How to Fix a Cold Solder Joint: The Ultimate Guide

Table of Contents

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What is a Cold Solder Joint?

Cold solder joints are one of the most common problems with electronics manufacturing. They happen when two metal surfaces come into contact with each other and one or both of them has significantly less friction than the other, resulting in a cold solder joint.

Cold solder joint in pcb
Cold solder joint

These types of solder failures are especially common when manufacturing printed circuit boards (PCBs) because they involve so many metal surfaces that are exposed at once. To help you avoid cold solder joints in your electronics manufacturing process, we’ve put together this guide that covers all the details you need to know. It’s about how these problems occur and what you can do to prevent them from happening again.

We also go over some best practices for soldering in general as well as troubleshooting suggestions for specific situations if you find yourself struggling with cold solder joints time and time again.

How Does a Cold Solder Joint Occur?

There are a few ways that cold solder joints can happen. The most common is when two pieces of metal come into contact with each other, but one of them is significantly less “friction” than the other. The high-friction piece will warm up and melt the solder, but the low-friction piece will stay cold. Because they aren’t connecting properly, it’s easy for the cold solder joint to break under the right amount of stress.
Another way to get a cold solder joint happens when you’re soldering a joint that isn’t connected to anything else. Since you aren’t working with a joint that’s stressed, it’s much easier to do a proper solder joint.

Why Are Cold Solder Joints a Problem?

A single cold solder joint might not seem like much, but they’re a big problem. When you’re building or repairing electronics, you’re working with electrical circuits and sensor wires. If any of those circuits aren’t connected properly, it can cause big problems, including These types of problems are bad enough when they occur in new products, but they’re even worse when they happen during repairs.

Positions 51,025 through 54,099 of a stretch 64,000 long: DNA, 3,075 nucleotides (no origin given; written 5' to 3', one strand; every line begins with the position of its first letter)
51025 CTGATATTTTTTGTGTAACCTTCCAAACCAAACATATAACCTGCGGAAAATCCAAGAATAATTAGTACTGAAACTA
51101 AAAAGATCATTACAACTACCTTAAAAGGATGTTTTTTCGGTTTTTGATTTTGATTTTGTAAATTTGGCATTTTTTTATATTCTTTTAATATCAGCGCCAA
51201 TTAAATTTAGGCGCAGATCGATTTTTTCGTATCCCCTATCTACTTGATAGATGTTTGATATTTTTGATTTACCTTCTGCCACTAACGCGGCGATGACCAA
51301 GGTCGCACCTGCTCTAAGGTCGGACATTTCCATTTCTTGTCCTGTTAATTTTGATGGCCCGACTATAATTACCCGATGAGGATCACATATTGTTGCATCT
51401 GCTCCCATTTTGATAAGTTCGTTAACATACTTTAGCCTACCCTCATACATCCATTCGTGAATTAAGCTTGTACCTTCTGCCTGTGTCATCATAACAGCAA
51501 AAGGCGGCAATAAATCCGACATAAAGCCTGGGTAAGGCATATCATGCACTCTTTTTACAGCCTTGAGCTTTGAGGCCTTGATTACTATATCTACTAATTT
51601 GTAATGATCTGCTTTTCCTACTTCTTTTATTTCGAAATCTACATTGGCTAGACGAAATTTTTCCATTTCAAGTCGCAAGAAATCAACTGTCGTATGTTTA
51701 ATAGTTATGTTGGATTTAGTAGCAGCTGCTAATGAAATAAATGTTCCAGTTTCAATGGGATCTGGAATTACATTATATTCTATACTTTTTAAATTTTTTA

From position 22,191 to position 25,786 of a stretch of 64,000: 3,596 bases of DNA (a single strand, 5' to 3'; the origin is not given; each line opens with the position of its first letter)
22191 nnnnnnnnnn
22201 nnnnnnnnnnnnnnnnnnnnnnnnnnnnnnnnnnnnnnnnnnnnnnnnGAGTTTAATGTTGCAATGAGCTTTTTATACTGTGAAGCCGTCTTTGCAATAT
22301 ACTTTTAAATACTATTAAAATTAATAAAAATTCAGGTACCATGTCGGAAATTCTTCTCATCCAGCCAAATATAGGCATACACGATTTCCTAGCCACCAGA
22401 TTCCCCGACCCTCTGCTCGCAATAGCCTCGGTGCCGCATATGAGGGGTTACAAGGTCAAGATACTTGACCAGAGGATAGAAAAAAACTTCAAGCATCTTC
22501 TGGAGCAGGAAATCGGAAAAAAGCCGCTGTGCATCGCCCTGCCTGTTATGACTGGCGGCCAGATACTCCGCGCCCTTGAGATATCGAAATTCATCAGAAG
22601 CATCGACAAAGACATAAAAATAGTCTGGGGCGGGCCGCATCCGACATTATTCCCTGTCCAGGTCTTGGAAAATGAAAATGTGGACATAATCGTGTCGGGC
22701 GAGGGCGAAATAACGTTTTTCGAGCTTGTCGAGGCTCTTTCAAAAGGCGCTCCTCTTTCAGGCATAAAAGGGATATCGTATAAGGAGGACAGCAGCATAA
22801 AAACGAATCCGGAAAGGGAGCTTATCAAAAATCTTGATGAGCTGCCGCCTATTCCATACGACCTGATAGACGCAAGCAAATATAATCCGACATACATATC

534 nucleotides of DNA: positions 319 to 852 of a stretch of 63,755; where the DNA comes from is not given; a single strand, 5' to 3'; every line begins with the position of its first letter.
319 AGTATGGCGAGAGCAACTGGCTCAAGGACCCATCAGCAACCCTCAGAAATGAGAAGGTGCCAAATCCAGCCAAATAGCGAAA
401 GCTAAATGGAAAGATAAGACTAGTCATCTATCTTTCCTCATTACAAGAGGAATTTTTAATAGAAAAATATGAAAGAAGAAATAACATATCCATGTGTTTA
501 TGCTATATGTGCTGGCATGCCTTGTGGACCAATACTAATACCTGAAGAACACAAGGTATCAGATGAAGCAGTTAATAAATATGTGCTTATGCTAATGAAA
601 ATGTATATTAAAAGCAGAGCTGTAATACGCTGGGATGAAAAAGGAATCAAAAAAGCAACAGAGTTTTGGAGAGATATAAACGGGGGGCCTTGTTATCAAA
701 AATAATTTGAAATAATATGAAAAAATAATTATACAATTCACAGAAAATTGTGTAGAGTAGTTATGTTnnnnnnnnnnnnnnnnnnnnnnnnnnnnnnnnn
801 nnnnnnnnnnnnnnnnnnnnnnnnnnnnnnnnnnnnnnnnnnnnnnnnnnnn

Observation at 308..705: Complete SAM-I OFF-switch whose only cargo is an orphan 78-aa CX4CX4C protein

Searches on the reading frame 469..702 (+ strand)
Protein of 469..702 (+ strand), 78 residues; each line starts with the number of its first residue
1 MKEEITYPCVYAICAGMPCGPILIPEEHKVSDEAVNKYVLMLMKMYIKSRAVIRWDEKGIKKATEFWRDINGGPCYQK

When you’re working on an existing piece of equipment, you don’t have a chance to test everything out before it breaks. You may not even know something is broken until it happens, which can cause huge problems. This is especially true when you’re working with medical equipment, power grid infrastructure, and other important equipment that can’t be down for very long.

How to Find & Repair Cold Solder Joints

Fortunately, there are a few ways to identify and repair cold solder joints. You can often catch the problem before you even go into full production by doing a visual inspection of your manufacturing process. Once you’ve built your circuit boards, you can look for any joints that look weak or that have a gap between the pieces. You can take them out and resolder them to make sure everything is being joined properly.

If you’re building your boards manually, these are things you can catch before they cause any problems. If you’re using automated equipment, though, these are things you can check for after the fact. You may not be able to notice a problem unless you’re running a test with a verification process built in, but you can still repair it if you do.

Conclusion

Cold solder joints are one of the most common problems with electronics manufacturing due to their reliance on many metal surfaces coming into contact with each other. They happen when two metal surfaces are put together but only one of them is heated, resulting in an incompletely melted piece of solder that’s connecting the two pieces.


These types of solder failures are especially common when manufacturing printed circuit boards (PCBs) because they involve so many metal surfaces that are exposed at once. To help you avoid cold solder joints in your electronics manufacturing process, we’ve put together this guide that covers all the details you need to know about how these problems occur and what you can do to prevent them from happening again.


We also go over some best practices for soldering in general as well as troubleshooting suggestions for specific situations if you find yourself struggling with cold solder joints again.

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About Author

Aidan Taylor
Aidan Taylor

I am Aidan Taylor and I have over 10 years of experience in the field of PCB Reverse Engineering, PCB design and IC Unlock.

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